Thursday, 6 March 2008

For Iran, (don't) read Iraq

Today's Guardian has the type of story that preceded the invasion of Iraq, an anonymous source feeding a supposedly intelligence-based story about weapons of mass destruction. This time it's about Iran:
The British government said yesterday that Tehran could still be developing a nuclear weapon, and called into question a key American intelligence finding that work on building an Iranian bomb had stopped in 2003.
Apparently, the UK did its own intelligence assessment shortly after the US National Intelligence Estimate said that Iran had dropped its nuclear weapons programme. Was it the Joint Intelligence Committee by any chance?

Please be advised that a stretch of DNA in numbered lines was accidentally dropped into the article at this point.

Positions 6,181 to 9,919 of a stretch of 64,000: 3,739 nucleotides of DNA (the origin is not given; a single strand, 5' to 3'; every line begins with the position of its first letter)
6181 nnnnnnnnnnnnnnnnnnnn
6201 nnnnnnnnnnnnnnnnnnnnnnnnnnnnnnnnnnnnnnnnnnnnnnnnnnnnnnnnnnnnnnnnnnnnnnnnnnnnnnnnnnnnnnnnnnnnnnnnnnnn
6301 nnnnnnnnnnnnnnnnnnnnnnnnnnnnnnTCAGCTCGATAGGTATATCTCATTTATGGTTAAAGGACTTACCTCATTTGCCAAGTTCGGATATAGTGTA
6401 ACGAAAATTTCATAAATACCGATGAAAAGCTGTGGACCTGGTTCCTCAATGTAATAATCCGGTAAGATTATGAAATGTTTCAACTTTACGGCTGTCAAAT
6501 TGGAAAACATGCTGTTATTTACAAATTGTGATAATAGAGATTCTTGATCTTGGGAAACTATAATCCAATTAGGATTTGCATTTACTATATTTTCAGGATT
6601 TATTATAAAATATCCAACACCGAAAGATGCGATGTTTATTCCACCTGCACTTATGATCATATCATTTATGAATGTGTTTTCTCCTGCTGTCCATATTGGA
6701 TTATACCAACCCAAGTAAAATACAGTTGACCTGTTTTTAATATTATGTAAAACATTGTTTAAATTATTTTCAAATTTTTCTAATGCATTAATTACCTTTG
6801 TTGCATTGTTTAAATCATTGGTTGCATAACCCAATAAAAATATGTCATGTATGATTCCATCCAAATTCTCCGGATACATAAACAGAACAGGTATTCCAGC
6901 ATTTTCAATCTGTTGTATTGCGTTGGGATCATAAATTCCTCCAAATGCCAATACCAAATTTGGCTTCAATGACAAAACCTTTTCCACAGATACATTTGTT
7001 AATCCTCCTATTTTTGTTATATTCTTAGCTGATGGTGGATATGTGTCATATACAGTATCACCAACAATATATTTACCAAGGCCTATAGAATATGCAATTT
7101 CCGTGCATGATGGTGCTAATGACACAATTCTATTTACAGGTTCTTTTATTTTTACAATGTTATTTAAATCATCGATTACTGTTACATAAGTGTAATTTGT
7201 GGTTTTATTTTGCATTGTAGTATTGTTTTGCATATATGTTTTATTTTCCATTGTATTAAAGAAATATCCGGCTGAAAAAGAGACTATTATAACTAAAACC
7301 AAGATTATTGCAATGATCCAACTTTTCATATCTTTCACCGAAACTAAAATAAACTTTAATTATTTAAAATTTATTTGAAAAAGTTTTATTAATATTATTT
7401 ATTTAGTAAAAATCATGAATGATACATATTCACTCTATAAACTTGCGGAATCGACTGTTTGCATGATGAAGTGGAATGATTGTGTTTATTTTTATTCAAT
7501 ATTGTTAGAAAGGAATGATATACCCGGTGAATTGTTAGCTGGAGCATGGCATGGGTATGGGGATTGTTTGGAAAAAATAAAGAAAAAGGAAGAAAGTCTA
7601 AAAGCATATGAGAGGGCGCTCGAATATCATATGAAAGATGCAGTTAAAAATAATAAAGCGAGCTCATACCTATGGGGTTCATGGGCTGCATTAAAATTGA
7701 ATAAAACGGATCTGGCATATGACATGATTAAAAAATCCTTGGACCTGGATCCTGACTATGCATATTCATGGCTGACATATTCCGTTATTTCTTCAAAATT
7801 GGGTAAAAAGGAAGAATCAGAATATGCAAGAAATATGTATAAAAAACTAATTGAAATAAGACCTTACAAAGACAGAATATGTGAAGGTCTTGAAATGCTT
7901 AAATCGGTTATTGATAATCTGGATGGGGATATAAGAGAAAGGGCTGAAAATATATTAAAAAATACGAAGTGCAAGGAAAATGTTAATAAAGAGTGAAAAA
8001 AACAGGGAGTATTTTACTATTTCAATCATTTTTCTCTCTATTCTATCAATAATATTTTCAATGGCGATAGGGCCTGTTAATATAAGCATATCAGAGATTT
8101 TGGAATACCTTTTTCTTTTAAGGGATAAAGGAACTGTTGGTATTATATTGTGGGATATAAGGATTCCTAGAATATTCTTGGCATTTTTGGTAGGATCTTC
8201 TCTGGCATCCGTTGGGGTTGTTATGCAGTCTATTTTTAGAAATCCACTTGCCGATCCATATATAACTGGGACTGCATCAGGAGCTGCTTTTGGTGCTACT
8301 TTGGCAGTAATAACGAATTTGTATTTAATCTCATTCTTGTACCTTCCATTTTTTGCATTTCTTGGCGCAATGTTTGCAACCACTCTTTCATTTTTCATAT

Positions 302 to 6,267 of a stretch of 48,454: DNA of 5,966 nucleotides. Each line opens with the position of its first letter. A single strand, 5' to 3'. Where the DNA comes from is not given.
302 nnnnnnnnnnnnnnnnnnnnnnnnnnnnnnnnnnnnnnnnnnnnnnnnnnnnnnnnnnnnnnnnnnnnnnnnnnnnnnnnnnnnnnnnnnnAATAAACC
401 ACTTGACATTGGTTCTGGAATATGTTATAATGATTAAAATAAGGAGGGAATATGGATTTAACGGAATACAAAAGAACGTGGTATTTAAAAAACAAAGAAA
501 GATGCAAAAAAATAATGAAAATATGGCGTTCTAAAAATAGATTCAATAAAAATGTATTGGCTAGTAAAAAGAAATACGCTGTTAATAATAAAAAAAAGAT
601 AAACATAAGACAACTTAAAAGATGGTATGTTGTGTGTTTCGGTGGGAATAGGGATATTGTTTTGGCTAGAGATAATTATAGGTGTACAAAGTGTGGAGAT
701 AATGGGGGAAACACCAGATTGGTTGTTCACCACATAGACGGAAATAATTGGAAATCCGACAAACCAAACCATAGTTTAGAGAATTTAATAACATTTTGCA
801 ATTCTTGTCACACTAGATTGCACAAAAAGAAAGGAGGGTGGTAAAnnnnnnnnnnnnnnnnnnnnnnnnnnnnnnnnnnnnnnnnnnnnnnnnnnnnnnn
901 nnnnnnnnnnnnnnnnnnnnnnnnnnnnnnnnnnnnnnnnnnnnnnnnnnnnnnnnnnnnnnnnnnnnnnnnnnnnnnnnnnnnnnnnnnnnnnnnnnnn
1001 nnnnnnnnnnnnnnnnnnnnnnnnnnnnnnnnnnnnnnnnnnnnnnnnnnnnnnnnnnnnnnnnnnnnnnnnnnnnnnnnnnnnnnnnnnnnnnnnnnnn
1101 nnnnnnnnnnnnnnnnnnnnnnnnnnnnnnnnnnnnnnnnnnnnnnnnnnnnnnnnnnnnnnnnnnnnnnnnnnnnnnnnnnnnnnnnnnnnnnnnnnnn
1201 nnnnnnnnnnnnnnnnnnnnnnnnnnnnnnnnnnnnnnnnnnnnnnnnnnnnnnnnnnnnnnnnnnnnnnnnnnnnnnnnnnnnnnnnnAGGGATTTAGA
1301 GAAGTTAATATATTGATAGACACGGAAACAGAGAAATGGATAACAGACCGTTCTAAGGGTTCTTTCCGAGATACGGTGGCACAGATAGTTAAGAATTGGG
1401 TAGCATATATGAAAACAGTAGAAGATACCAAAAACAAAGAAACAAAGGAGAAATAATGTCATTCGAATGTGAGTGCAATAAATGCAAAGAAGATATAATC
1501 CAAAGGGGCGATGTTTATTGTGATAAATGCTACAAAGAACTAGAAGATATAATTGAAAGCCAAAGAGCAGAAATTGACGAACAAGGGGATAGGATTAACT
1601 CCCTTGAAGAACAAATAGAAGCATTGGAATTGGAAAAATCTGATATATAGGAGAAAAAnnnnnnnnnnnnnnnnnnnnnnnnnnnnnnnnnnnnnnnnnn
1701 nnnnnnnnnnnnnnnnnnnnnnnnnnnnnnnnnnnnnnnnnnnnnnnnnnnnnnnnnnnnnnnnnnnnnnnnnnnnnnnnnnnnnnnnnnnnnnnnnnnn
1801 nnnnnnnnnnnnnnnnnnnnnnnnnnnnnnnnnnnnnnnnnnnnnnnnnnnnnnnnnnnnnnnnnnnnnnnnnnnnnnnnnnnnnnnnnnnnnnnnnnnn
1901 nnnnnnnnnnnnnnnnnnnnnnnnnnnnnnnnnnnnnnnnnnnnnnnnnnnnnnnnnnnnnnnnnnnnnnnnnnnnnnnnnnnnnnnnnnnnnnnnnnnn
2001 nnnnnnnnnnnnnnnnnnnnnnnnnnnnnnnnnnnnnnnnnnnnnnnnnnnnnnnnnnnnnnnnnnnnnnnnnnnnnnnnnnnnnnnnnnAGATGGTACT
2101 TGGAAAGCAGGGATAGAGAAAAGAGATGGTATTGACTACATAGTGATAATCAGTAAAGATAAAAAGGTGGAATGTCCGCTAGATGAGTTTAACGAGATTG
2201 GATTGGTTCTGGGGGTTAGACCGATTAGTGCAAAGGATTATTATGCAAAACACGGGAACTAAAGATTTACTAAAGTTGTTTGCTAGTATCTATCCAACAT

The anonymous source appears to be Simon Smith, Britain's representative on the International Atomic Energy Authority board, who is quoted directly in the article. The Guardian tells us that:

The evidence has been met with scepticism by several members of the IAEA, who point to the debacle over WMD intelligence on Iraq.

The senior British diplomat said, however: "Just because we got it wrong on Iraq doesn't mean we're getting it wrong on Iran."

Or should that be, 'just because the stories we fed the press on Iraq were dodgy, doesn't mean they won't fall for it again'?

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